KEY QUESTION - Clinical Psychology

HOW ARE MENTAL HEALTH ISSUES PORTRAYED IN THE MEDIA?

The way that mental ilnesses are portrayed in the media is said to greatly influence and educate the public.

> Signorielli (1989) > 72% of characters with mental health illnesses were shown to be violent during prime-time television.

> Other studies showed mental health patients to be unemployable or unemployed, or perhaps even failing at work.

> New Zealand study > theamatic analysis of mental health on television > found common themes such as aggression, danger, unpredictability, incompetence and childlike behaviour. Overall, mental illness was portrayed as 'outstandingly negative'.

DISCUSSION OF THE ISSUE USING CONCEPTS, THEORIES AND RESEARCH DRAWN FROM CLINICAL PSYCHOLOGY

> Levers (2001) > in a content analysis looking at 50 years of Hollywood films > mental illness is largely portrayed as passive, pathetic or comical. However, it is mostly shown as dangerous and those who have them require some form of restraints or invasive procedure. These views of mental illness do not represent the reality of them in society, but they do show how stereotypical the media can be. In reality, those with mental illnesses are more likely to become victims of violence than to be the perpetrators (as the media shows).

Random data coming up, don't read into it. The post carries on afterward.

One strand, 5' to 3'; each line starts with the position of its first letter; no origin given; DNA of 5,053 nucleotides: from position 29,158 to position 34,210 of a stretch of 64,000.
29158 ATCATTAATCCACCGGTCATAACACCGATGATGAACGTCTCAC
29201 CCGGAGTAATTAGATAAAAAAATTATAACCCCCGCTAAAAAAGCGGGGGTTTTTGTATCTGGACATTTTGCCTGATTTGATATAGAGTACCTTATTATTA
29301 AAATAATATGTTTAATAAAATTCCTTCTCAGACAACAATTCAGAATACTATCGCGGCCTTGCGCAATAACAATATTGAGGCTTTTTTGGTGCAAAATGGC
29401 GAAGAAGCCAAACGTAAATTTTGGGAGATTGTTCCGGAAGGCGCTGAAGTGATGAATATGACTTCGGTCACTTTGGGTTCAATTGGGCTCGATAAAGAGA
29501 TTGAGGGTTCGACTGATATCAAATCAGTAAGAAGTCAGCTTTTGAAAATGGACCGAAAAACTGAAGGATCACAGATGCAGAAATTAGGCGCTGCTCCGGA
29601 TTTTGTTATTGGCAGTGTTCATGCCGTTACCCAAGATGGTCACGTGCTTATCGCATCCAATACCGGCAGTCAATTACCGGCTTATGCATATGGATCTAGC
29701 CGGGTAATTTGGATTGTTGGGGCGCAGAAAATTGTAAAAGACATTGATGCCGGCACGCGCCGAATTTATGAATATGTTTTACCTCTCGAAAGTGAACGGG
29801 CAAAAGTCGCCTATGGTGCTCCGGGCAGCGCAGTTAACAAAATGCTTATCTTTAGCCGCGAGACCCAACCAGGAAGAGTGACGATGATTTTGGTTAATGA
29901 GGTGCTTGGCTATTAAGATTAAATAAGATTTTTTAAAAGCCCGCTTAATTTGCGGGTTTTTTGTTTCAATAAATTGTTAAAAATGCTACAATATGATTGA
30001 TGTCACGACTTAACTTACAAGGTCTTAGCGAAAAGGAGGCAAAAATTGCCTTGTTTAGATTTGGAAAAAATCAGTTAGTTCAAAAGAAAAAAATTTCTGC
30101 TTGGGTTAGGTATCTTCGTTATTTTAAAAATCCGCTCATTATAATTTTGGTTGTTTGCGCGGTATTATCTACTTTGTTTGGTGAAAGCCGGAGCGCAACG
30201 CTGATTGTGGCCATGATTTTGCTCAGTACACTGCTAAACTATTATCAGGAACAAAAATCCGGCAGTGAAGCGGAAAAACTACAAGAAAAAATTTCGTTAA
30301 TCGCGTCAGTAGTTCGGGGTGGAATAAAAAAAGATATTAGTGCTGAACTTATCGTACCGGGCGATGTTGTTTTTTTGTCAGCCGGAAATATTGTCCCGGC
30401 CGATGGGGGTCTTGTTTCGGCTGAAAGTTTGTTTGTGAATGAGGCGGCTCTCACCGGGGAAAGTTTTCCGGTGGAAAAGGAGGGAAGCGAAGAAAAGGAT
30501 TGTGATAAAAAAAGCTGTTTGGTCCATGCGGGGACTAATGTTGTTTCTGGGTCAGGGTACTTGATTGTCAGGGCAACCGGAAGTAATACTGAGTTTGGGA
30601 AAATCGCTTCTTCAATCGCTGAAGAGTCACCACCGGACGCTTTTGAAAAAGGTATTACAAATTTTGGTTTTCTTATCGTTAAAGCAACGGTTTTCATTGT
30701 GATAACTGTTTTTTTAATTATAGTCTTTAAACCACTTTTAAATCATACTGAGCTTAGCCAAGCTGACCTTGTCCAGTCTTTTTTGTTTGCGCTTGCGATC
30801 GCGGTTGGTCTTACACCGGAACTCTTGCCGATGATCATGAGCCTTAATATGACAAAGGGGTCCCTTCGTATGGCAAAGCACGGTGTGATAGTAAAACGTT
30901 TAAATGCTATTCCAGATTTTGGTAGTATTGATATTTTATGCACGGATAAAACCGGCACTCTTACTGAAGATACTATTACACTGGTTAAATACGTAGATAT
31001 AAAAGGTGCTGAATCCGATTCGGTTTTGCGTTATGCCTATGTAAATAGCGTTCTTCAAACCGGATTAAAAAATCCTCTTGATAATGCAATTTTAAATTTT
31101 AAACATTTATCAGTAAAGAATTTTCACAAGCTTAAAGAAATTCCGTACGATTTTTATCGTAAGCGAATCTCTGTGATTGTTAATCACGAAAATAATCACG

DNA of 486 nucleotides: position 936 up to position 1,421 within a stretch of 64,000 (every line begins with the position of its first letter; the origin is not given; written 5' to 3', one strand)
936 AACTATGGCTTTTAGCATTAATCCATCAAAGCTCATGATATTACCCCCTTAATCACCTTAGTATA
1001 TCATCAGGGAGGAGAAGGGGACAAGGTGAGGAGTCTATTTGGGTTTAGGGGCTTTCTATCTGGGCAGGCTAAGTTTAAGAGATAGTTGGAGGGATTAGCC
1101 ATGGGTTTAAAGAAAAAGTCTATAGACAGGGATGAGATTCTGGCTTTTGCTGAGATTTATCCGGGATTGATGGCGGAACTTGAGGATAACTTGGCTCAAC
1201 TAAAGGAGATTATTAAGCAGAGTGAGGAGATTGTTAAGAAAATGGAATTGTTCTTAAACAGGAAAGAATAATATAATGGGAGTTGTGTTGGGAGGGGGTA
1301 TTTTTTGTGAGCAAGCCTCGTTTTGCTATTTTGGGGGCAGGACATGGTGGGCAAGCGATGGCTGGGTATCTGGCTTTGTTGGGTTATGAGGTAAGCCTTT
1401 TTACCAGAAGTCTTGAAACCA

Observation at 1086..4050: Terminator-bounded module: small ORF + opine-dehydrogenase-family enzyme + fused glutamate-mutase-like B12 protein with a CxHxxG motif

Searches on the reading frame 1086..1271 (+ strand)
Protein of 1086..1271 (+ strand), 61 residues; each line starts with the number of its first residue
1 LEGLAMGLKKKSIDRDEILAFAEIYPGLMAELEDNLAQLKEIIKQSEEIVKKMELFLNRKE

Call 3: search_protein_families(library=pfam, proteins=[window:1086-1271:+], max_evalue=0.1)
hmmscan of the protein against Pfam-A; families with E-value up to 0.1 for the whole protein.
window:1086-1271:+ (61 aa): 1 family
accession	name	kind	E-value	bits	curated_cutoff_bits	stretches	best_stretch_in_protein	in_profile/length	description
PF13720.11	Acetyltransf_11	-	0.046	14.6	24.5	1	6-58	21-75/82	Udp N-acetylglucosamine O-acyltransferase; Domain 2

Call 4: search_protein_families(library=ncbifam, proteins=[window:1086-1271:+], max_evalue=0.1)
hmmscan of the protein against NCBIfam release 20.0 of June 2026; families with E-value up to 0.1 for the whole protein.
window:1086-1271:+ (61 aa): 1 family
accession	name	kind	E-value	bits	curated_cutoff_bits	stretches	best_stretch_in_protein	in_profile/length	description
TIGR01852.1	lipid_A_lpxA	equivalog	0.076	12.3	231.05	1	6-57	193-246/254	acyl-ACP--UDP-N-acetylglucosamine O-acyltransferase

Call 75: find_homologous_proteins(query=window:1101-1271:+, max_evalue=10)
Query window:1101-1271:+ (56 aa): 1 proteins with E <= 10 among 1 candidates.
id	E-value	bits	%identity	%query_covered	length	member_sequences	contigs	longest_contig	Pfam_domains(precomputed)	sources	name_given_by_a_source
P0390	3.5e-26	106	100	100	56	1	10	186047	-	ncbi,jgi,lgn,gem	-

> Attitudes to Mental Health (2013) > the media has been known to affect the way the general public perceive mental illness. Approximately one third of the public still believe that someone with a mental illness is prone to violence.

> Diefenbach (1997) > analysed prime-time television content in the USA over a 2 week duration. It was found that 32% of programmes had at least one character with a mental illness, of which they were 10 times more violent than the general population of television characters > 50% of violent offences committed by the mentally ill.

> Granello and Pauley (2000) > Intolerant attitudes towards people with mental illness were significantly and positively related to the amount…

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